For me, there is something special about any aquarium that features thriving plant life. Not only do such tanks look more natural and inspire a greater sense of peace, but they offer their inhabitants a richer environment. Moreover, growing plants produce oxygen and function as a natural “sponge” for nitrogenous waste, which complements your bio-filter as well. Of course, many people struggle with growing aquatic plants, even those with substantial experience. However, there are a few species that I would encourage anyone starting out to try (either together or by themselves) for a greater chance of success. Here they are, in reverse order.
#3: ANACHARIS (Egeria densa)
Anacharis is found all over the Americas and is probably the most well known and used aquarium plant around the word. Indeed, it is typically the plant of choice for science classrooms during photosynthesis demonstrations as it produces copious amounts of oxygen bubbles when subjected to high light levels.
Anacharis is typically reported as a medium to high-light plant, but I think it grows more sustainably in medium light levels at best. Sure, under bright light it will grow very quickly, but like many other already fast-growing stem plants, it will soon exhaust growth limiting nutrients and trace elements (especially without substantial ongoing fertilization) and then crash and “melt” away (this also happens with hornwort, but much faster).
This plant can be anchored to the bottom with a weight, or allowed to float and drift. In my experience, floating plants tend to grow best, but this may be because they are closer to the light source in such cases.
Regardless how it’s used, it’s a fairly hardy plant and, because it does grow quickly, does well in heavily stocked aquariums where a lot of waste is produced. Like most plants, though, it’s best to start out with a large bunch of the material and let an equilibrium within your tank to be reached (some material will grow and other stems may die depending on light/nutrient levels).
#2: JAVA FERN (Microsorum pteropus)
Java fern is darn near indestructible, although in poor conditions can be rather ugly or ragged-looking. Still, it is a near bulletproof option for those new to aquatic plants. I thing this plant looks and reacts best to being anchored to rocks or, better yet, driftwood. It can tolerate all sorts of light levels, but in my opinion is better suited to relatively lower light tanks, as it is a slow grower and can be quickly overtaken by algae under higher light conditions.
At any rate, it’s very hard to go wrong with Java Fern and I recommend trying a few plants as their long, broad leaves are a nice complement to virtually any aquarium.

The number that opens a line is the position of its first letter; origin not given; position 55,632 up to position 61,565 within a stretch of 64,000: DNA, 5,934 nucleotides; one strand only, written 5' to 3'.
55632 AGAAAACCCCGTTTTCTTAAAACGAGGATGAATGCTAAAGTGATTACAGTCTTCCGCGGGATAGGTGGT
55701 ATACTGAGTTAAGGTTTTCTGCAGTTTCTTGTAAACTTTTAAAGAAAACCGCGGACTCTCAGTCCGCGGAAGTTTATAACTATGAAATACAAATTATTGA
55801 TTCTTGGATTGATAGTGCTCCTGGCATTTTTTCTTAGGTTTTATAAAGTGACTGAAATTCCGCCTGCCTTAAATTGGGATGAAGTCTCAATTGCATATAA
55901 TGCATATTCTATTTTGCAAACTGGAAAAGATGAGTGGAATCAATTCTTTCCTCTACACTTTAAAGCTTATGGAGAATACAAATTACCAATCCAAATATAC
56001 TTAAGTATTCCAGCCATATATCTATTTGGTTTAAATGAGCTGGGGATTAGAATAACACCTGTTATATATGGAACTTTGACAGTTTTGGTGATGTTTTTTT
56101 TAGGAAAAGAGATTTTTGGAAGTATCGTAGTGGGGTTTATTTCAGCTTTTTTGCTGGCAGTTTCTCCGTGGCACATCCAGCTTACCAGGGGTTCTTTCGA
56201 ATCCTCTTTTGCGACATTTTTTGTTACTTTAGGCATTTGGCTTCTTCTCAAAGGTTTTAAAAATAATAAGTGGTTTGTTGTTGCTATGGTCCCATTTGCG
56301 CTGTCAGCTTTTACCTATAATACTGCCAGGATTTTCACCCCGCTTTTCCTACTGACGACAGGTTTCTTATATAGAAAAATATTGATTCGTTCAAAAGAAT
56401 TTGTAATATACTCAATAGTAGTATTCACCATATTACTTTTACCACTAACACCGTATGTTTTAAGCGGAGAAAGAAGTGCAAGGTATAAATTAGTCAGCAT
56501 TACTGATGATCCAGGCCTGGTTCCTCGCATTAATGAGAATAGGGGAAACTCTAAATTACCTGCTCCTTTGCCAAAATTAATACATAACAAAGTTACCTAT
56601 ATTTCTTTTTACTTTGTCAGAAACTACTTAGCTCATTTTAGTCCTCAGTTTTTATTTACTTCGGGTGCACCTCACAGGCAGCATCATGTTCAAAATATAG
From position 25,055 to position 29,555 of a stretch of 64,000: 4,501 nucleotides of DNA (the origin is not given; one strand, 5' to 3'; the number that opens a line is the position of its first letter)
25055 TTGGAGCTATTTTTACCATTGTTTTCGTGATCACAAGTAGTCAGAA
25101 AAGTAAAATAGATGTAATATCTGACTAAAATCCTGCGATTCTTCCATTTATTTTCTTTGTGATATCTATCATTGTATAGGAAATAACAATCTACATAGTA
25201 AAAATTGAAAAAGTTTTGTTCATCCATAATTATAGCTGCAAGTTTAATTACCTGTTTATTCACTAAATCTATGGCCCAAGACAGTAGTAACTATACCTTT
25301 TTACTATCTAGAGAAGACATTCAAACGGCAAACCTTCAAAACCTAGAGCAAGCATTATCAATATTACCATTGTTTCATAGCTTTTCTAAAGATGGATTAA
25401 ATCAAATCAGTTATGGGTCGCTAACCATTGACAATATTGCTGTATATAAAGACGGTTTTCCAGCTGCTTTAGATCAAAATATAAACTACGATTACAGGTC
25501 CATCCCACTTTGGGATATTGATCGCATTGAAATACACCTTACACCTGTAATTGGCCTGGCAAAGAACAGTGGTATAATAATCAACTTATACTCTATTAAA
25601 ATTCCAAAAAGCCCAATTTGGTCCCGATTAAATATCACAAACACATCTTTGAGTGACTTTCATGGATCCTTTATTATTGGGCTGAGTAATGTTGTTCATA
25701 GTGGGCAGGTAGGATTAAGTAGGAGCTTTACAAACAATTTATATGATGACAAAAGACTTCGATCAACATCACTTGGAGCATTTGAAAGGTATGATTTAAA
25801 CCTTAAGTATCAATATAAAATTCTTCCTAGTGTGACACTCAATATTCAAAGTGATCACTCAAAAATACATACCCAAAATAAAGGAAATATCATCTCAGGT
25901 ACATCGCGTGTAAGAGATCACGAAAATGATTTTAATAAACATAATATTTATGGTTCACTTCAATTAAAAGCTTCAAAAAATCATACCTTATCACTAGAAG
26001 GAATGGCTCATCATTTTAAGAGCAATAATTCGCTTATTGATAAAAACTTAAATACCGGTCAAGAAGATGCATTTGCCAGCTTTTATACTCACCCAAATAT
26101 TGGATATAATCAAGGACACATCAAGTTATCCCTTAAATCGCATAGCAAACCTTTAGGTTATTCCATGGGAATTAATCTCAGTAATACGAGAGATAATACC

#1: JAVA MOSS (Vesicularia dubyana)
OK, this is my all time favorite newbie plant species and possibly my favorite aquatic plant of all time, period. For the sake of convenience, I am also including in this discussion a myriad of other loosely related mosses as well, which in large part can be cared for similarly.
Java Moss is a relatively cool water plant, but can also do well in typical tropical warm water aquariums. It is a very slow-growing plant (when not subjected to high light and CO2 injection) and can be floated or attached to the substrate, rocks or driftwood.
In my opinion, Java Moss and it’s relatives grow and look the best when attached to driftwood. Basically, you can wrap the moss around any sinking driftwood with thin fishing line and just let it go. This moss should do well under even weak lighting, but don’t push your luck. For example, if you have a 10 gallon tank that’s illuminated by a 15-watt or similar weak florescent tube, make sure to leave the light on for at least a few hours a day. If, on the other hand, your tank is situated right next to a bright window (your tank should never receive direct sunlight), then you might be able to get away with no supplemental light all.
If using Java Moss as a spawning medium or hideout for baby fish (for which it’s perfect) or freshwater shrimp, floating the stuff is fine, and the moss will spread throughout your tank’s water column. And if it starts to get a little crowded, just remove some and move it to another tank, or sell/give some away. Further, if you’ve got a terrarium with land areas that are constantly moist, Java Mass will grow terrestrially too, and form a beautiful green carpet. Truly wonderful stuff.